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Firmware Overview, C Tutorial

What is firmware?

Firmware is the code that runs on the low level hardware. On the Kiband, the brains of the unit is the MCU (micrcontroller). The firmware is what tells the microcontroller what to do. It can be flashed to the on-board memory of the MCU, or on an external memory. In the case of Kiband, it is an external EEPROM. Some MCUs have onboard flash memory, but it generally causes higher IC power consumption and cost.

What language is firmware in?

Firmware is usually written in C or C++. It used to be more generally written in assembly language, but C compiles into assembly so it's more high-level. Assembly compiles into machine byte code which is executed by the processor. Kiband is programmed in C.

Difference between C and C++

C++ was forked from C in the 70's. The main difference is that C++ is object-oriented. They are related, but not necessarily backwards-compatible. You can mix the two, but it's not super clean.

How to make a C Project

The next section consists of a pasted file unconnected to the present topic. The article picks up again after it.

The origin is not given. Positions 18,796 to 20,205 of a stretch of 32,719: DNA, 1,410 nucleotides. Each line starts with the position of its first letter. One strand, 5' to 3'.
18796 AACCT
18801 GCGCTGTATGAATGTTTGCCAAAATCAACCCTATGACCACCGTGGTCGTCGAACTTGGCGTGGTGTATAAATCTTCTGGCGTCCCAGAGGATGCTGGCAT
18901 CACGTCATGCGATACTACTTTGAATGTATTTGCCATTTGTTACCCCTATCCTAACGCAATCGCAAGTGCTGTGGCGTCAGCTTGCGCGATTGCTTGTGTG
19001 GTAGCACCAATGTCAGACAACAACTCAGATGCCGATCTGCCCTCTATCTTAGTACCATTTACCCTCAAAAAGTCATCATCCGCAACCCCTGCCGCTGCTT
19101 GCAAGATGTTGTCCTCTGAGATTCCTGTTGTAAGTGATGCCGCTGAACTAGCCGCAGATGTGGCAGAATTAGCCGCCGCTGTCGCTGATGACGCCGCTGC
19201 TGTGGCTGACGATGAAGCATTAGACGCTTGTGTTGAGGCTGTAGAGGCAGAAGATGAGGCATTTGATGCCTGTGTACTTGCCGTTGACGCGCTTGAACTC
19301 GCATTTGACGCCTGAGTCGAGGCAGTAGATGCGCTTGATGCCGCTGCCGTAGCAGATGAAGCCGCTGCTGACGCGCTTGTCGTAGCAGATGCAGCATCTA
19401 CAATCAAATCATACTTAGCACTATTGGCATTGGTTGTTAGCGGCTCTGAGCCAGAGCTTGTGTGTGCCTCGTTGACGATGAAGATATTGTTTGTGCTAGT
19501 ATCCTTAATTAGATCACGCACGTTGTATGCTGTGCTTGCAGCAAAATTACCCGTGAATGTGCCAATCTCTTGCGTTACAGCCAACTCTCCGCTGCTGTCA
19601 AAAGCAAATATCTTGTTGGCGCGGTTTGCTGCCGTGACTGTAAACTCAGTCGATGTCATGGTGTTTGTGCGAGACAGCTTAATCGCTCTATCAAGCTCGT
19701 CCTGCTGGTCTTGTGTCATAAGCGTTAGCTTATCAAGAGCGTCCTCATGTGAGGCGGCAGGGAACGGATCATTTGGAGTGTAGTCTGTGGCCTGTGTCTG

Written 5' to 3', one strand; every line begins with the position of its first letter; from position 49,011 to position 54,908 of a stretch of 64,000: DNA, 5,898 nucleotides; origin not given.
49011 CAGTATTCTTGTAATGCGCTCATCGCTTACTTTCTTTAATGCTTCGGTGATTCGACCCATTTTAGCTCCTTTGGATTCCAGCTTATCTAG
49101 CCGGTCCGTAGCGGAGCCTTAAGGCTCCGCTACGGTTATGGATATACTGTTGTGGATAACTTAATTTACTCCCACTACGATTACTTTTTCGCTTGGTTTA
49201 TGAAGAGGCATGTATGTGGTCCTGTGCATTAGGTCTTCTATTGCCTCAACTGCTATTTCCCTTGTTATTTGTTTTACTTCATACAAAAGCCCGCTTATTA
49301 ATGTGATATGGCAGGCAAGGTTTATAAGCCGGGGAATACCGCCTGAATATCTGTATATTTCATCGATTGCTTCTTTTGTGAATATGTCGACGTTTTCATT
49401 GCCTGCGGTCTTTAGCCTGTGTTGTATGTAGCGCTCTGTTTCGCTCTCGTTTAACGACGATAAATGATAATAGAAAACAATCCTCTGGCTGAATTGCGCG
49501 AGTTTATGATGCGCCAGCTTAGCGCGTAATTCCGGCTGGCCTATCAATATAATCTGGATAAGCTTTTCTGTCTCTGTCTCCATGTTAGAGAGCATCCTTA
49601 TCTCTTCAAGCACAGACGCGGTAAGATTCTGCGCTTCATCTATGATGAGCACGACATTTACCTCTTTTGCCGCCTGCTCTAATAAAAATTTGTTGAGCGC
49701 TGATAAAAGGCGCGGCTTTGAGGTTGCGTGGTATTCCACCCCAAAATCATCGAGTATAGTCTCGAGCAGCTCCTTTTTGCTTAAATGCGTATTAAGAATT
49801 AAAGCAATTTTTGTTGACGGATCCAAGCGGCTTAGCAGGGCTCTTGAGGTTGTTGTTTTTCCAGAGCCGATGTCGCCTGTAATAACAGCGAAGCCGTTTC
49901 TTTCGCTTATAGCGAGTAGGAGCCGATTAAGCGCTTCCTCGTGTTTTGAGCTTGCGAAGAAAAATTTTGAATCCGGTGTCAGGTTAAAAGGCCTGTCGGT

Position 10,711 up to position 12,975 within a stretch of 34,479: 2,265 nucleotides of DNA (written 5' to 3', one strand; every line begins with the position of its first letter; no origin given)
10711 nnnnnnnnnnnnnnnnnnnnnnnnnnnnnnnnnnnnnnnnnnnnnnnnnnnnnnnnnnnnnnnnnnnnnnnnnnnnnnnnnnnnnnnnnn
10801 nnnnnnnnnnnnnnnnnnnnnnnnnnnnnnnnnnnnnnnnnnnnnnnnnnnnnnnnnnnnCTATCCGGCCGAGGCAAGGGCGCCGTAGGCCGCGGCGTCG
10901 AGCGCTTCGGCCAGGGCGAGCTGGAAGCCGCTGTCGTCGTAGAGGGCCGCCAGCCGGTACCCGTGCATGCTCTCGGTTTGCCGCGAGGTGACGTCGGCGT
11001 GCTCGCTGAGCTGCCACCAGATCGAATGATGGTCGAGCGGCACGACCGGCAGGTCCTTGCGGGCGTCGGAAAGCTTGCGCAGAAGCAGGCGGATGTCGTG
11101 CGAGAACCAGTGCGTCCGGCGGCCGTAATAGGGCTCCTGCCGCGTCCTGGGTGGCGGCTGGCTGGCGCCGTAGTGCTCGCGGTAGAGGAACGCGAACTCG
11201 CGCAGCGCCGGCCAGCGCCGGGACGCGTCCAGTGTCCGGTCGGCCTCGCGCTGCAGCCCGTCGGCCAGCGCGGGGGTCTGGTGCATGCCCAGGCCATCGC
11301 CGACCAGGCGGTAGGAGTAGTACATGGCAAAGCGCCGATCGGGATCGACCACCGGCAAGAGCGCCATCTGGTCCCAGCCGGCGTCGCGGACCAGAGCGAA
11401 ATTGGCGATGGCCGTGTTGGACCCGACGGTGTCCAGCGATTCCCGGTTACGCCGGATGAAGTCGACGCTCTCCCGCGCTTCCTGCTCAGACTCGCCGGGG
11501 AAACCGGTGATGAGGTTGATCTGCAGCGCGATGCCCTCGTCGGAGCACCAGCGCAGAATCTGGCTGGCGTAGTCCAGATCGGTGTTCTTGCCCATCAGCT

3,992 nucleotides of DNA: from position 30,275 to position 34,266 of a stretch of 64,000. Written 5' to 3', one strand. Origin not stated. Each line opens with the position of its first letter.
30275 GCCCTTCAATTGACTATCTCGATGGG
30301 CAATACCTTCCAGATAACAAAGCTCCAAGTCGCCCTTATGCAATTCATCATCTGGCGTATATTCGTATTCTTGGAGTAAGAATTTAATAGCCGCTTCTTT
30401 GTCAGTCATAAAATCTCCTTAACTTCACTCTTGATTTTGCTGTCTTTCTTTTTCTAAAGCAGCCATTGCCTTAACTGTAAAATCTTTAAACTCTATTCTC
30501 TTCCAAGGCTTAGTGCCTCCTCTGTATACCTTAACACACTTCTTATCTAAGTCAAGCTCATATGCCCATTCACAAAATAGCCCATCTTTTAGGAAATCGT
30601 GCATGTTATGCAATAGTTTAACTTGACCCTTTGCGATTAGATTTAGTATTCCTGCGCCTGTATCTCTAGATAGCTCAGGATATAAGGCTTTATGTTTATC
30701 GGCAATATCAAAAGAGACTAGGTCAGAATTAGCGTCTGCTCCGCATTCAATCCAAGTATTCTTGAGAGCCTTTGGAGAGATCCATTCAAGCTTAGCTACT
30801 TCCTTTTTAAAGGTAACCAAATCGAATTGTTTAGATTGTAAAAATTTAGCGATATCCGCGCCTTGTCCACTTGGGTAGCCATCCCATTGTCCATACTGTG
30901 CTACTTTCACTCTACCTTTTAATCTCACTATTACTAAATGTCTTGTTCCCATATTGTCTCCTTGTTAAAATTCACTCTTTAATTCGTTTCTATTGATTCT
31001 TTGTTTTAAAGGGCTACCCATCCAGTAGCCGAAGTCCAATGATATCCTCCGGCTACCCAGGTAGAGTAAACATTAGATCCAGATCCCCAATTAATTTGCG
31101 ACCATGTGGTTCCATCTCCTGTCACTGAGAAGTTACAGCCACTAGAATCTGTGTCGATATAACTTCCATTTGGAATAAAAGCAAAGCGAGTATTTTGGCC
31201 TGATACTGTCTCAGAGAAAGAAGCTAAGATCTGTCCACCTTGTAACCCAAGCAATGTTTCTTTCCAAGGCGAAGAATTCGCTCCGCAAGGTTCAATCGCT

First, to create a c program, you'll need a compiler. Usually, the IDE (Integrated Development Environment) you use will come with a built-in compiler. For this tutorial, we're going to use a common open-source compiler is gnu gcc from the terminal/command line. It comes installed on linux machines, if you are on windows you can use Cygwin (a virtual linux terminal) and install gcc. Once you have gcc installed, you can compile and execute c functions. Here's an helloworld example:

Header Files

If you want to split code into multiple files, and want to keep it neat, in C you declare your variables in header files, and implement them in the c files. Here's a quick tutorial:


You might notice your compile command in the terminal is becoming long if you have many files to compile. Also, you might want to automate other things like cleaning up output files. For large projects, a makefile will come in handy. Here's a super simple example: